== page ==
install image created that is relevant to TMPDIR.


--
Neil Bothwick

What's the difference between ignorance and apathy?
I don't know and I don't care
 
Old 09-06-2012, 08:21 PM
Neil Bothwick
 
Default aligning SSD partitions

On Thu, 06 Sep 2012 11:32:41 -0500, Dale wrote:

> Others ran their own tests and got the same results.

No one is denying the results, only the reasons given for them.

--
Neil Bothwick

If you can't be kind, be vague.
 
Old 09-06-2012, 09:09 PM
Dale
 
Default aligning SSD partitions

Neil Bothwick wrote:
> On Thu, 06 Sep 2012 11:44:07 -0500, Dale wrote:
>
>> I kind of get what they are saying but at the same time using tmpfs
>> doesn't matter. Once the tarball is read off the drive, it doesn't
>> matter whether portage is run on a tmpfs or not.
> Reading the tarball has nothing to do with this, we are discussing
> filesystems for PORTAGE_TMPDIR, not DISTDIR. It's where the source is
> unpacked, the object files compiled to, the executables linked to and the
> install image created that is relevant to TMPDIR.
>
>

Well, on my system, when I run emerge, it has to go read the tarball
from the drive before it can unpack and do all the rest that needs to be
done. I was timing from the time I hit return on the emerge command
till it was done. Actually, I used time to time it for me. ;-)

As I said, I ran these tests on what a typical user would be using.

Dale

:-) :-)

--
I am only responsible for what I said ... Not for what you understood or how you interpreted my words!
 
Old 09-06-2012, 10:38 PM
Neil Bothwick
 
Default aligning SSD partitions

On Thu, 06 Sep 2012 16:09:12 -0500, Dale wrote:

> > Reading the tarball has nothing to do with this, we are discussing
> > filesystems for PORTAGE_TMPDIR, not DISTDIR. It's where the source is
> > unpacked, the object files compiled to, the executables linked to and
> > the install image created that is relevant to TMPDIR.

> Well, on my system, when I run emerge, it has to go read the tarball
> from the drive before it can unpack and do all the rest that needs to be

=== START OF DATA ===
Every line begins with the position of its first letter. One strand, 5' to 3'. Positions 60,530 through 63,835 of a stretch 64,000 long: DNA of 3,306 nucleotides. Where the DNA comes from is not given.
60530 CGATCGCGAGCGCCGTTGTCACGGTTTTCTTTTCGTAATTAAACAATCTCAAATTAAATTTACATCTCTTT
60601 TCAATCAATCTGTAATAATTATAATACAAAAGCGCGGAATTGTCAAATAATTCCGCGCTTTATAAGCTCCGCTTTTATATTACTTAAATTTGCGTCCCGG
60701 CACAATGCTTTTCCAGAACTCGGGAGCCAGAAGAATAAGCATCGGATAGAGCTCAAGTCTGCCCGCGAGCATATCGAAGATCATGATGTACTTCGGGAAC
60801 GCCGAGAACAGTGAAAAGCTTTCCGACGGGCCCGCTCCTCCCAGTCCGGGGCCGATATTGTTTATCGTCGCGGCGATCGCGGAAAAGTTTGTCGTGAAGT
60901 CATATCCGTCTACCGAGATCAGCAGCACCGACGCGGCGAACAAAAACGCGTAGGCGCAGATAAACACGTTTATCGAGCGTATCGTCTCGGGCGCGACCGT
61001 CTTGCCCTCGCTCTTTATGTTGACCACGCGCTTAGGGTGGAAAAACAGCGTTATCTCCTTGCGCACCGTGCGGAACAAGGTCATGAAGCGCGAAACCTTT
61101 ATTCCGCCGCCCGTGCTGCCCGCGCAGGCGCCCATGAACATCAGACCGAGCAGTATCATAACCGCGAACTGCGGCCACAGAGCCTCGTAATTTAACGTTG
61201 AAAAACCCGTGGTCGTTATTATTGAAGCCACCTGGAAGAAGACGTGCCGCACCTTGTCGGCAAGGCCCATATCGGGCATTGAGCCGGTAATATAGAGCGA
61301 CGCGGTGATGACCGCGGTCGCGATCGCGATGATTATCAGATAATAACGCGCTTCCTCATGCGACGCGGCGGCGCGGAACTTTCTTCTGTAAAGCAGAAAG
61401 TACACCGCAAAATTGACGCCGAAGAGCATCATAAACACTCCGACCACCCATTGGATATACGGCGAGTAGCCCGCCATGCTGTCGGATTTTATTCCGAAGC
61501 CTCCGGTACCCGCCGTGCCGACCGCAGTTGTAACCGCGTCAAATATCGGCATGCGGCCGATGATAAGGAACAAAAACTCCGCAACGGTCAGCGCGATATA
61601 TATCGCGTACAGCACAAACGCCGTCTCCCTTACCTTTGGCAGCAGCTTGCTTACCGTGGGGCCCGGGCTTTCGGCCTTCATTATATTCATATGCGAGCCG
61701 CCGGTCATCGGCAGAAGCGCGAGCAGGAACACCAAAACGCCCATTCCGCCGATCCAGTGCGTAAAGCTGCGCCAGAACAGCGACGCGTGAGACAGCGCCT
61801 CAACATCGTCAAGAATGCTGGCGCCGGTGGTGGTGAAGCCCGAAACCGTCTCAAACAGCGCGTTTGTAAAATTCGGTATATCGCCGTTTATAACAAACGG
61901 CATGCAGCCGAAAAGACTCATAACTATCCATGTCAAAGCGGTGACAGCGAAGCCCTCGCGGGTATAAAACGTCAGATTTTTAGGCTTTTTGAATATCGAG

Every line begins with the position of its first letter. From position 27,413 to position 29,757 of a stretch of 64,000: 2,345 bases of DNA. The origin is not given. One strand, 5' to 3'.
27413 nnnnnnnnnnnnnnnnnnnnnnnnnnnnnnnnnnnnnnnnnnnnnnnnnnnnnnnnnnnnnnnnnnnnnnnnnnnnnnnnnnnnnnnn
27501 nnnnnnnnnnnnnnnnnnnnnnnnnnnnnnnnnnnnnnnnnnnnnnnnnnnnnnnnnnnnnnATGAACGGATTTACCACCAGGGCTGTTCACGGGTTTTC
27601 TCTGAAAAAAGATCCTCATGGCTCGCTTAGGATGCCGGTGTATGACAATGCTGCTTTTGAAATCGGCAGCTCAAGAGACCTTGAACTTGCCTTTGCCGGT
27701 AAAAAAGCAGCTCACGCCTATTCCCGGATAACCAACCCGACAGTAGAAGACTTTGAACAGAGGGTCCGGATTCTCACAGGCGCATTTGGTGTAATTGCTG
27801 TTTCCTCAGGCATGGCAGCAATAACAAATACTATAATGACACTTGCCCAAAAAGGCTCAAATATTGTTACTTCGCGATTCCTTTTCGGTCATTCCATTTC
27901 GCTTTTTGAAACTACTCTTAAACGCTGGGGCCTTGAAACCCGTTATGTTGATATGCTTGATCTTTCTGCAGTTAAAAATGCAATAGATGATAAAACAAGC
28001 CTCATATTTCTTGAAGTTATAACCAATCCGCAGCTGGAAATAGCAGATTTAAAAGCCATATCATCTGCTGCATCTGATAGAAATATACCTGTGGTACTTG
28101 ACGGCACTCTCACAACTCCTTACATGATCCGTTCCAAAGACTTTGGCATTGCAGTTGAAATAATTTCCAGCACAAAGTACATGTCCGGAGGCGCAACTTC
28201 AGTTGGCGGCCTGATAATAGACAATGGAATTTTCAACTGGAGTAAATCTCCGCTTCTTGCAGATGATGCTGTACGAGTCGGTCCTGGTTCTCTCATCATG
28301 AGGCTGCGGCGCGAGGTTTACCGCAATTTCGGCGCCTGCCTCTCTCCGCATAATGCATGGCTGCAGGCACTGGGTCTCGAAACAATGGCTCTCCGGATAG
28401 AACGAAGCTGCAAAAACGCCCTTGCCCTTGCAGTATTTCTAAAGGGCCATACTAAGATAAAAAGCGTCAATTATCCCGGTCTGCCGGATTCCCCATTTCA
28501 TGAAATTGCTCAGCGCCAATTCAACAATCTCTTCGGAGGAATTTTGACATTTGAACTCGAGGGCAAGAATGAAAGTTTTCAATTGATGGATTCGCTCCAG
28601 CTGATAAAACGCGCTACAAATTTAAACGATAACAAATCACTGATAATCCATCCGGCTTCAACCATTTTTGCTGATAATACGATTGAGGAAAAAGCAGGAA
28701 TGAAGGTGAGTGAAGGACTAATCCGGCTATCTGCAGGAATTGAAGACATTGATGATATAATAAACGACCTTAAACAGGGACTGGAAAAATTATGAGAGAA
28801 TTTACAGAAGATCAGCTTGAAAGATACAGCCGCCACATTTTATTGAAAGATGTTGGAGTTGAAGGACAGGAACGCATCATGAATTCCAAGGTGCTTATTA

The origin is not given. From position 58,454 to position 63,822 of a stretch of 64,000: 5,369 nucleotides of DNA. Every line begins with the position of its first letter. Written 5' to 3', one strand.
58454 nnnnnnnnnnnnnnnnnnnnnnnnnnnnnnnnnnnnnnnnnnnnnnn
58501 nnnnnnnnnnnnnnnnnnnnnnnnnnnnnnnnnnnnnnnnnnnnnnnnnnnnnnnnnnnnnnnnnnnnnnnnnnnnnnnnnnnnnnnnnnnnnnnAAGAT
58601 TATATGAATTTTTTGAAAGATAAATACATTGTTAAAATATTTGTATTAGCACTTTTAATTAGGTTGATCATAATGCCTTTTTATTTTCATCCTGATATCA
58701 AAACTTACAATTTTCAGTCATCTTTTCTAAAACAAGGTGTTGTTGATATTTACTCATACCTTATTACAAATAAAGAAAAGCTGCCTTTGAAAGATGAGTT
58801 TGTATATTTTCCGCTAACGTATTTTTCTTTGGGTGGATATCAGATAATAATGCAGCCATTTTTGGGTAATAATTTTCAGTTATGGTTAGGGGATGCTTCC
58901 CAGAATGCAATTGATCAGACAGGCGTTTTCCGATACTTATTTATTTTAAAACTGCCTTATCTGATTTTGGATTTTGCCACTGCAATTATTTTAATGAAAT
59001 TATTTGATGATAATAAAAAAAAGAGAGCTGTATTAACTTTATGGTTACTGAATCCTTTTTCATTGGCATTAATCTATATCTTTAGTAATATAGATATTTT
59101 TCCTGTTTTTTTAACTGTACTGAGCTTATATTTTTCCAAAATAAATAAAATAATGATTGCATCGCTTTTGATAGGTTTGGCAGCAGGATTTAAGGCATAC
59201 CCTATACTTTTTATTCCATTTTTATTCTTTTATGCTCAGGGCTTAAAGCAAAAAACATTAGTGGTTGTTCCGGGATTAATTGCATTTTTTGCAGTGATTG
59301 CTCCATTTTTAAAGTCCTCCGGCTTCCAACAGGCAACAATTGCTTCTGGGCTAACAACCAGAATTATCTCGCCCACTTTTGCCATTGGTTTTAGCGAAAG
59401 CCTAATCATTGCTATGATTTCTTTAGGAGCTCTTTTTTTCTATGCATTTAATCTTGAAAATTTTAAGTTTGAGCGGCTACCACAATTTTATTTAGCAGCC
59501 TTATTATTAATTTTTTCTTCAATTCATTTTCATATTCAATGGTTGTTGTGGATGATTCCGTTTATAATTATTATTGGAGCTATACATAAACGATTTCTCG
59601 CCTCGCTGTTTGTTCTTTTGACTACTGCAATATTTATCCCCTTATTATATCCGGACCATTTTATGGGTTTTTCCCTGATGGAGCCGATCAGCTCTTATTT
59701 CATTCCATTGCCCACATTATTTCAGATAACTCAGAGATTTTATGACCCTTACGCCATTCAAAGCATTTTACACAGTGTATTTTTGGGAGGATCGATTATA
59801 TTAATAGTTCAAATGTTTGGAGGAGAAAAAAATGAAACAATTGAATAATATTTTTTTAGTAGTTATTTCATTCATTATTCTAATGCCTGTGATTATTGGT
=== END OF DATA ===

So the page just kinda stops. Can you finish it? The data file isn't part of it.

> done.

Of course, but it is reading from a different filesystem that is
unaffected by your choice for $PORTAGE_TMPDIR. It has about as much
relevance as the brand of mouse you are using.


--
Neil Bothwick

"Fascinating," said Spock, watching Kirk's lousy acting.
 
Old 09-06-2012, 11:08 PM
Dale
 
Default aligning SSD partitions

Neil Bothwick wrote:
> On Thu, 06 Sep 2012 16:09:12 -0500, Dale wrote:
>
>>> Reading the tarball has nothing to do with this, we are discussing
>>> filesystems for PORTAGE_TMPDIR, not DISTDIR. It's where the source is
>>> unpacked, the object files compiled to, the executables linked to and
>>> the install image created that is relevant to TMPDIR.
>> Well, on my system, when I run emerge, it has to go read the tarball
>> from the drive before it can unpack and do all the rest that needs to be
>> done.
> Of course, but it is reading from a different filesystem that is
> unaffected by your choice for $PORTAGE_TMPDIR. It has about as much
> relevance as the brand of mouse you are using.
>
>


But whether it is on tmpfs or just regular memory doesn't matter. Once
emerge starts, everything is in ram including portages work directory
which would be on tmpfs here. That's why it doesn't matter if portage
is on tmpfs or not. Once emerge loads up the files, it's the same
thing. That's why using tmpfs doesn't matter. I knew that the whole
time. The amount of ram on a system doesn't matter either. If you have
a system that doesn't have a lot of ram, then you can't really use tmpfs
anyway. That is not something I would recommend to anyone.

I just don't agree that one should *disable* cache to run the test since
no one would disable cache on a normal system. It's not a memory speed
test. It's a test to see if putting it on tmpfs makes it faster. The
fact that emerge loads everything up in memory when it starts is not
relevant for what I am testing. It does that on its own anyway.

Since portage and the kernel does this in the most efficient way
already, I still say putting portage's work directory on tmpfs is not
needed UNLESS a person needs to save wear and tear on a drive, such as
the SSD in this thread. I just don't want someone that is sort of new
to Gentoo and compiling things to think that a package that takes 10
minutes when done on disk will take 3 minutes when on tmpfs. I see that
thinking from time to time, usually on the forums.

Dale

:-) :-)

--
I am only responsible for what I said ... Not for what you understood or how you interpreted my words!